An innovative partnership project, involving Hampshire County Council, which promotes multi-agency working and active community involvement to tackle groundwater flooding, has been awarded a Government grant.

The project, covering the Bourne Valley, in Andover, is one of a handful of projects nationwide to become a Defra (Department for Environment, Food and Rural Affairs) Small Scheme Pathfinder and it has been awarded £77,500.

Commenting on the announcement Councillor Seán Woodward, Executive Member for Economy, Transport and Environment, said: “This award is recognition of the proactive work which the County Council has undertaken with partners including the Environment Agency, Basingstoke and Deane and Test Valley Borough Councils, Southern Water and Parish councils to reduce the impact of groundwater flooding in the Bourne Valley. This work has included maintenance and capital works to improve the capacity of the existing drainage infrastructure, and supporting local flood action groups to make communities more resilient in the face of flooding and other civil emergencies.”

The funding will be used to develop a ‘package’ of realistic, low cost, flood mitigation measures to manage the risk of flooding from all sources, that will engage the local community in practical activities, inform the wider partnership’s programme of actions, and identify schemes that might attract national funding.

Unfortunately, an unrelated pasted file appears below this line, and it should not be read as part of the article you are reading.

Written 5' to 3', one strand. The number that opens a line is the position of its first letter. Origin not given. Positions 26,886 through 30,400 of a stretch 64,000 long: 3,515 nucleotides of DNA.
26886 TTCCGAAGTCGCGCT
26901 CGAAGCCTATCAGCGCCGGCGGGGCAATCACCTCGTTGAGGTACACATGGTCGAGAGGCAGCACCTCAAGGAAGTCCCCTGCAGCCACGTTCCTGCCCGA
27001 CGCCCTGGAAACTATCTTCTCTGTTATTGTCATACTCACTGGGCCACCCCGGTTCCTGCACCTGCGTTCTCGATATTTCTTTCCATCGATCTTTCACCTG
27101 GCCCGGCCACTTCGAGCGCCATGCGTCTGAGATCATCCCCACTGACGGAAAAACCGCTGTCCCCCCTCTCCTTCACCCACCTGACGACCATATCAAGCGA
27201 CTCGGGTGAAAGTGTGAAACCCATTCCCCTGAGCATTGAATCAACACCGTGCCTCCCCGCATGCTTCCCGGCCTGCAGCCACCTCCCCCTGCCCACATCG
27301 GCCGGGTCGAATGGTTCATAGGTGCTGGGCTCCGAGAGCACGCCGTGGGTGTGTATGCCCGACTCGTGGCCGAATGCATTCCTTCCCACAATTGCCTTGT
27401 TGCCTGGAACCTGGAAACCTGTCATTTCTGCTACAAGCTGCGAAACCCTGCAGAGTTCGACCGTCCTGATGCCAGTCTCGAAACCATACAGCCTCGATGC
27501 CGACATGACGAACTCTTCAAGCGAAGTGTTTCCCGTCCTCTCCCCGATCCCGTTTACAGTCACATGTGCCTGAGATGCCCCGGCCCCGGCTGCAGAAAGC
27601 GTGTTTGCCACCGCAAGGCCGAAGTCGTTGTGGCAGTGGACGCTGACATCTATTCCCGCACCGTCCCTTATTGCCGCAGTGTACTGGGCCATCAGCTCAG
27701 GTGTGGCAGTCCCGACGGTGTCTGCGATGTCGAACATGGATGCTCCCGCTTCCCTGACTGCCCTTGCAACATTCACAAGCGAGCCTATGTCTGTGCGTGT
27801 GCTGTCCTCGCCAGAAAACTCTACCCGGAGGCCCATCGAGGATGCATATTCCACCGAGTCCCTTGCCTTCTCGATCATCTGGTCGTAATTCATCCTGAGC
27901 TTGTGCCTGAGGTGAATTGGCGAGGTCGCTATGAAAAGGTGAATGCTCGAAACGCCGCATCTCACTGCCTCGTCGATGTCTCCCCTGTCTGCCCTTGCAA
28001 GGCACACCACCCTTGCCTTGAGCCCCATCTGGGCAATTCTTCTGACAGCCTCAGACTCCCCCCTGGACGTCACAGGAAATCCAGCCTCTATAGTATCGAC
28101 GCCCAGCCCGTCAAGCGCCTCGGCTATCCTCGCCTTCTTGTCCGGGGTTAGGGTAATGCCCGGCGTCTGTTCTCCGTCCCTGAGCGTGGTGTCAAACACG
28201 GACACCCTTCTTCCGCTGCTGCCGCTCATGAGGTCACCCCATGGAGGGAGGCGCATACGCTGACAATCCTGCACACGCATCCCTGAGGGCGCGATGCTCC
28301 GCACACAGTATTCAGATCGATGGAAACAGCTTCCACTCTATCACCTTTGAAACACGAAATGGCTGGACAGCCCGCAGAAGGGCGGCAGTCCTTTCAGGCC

Cllr Woodward added: “The grant and inclusion on the Defra Small Schemes Pathfinder will enable us to build on this work, working collaboratively with the Environment Agency to improve our chances of securing future funding which may become available for projects under the national Flood Defence Grant in Aid scheme.”

The pathfinder scheme will include working with the local communities to create a wider understanding of responsibilities regarding ditch and riparian watercourse maintenance as well as the impact land management can have on flood risk. It is anticipated the pathfinder will contribute to improved flood resilience in the Bourne Valley, providing locally sustainable solutions and that the approach can serve as a template to be replicated in other priority areas in the County when the need arises, or by authorities in other groundwater affected parts of the country.

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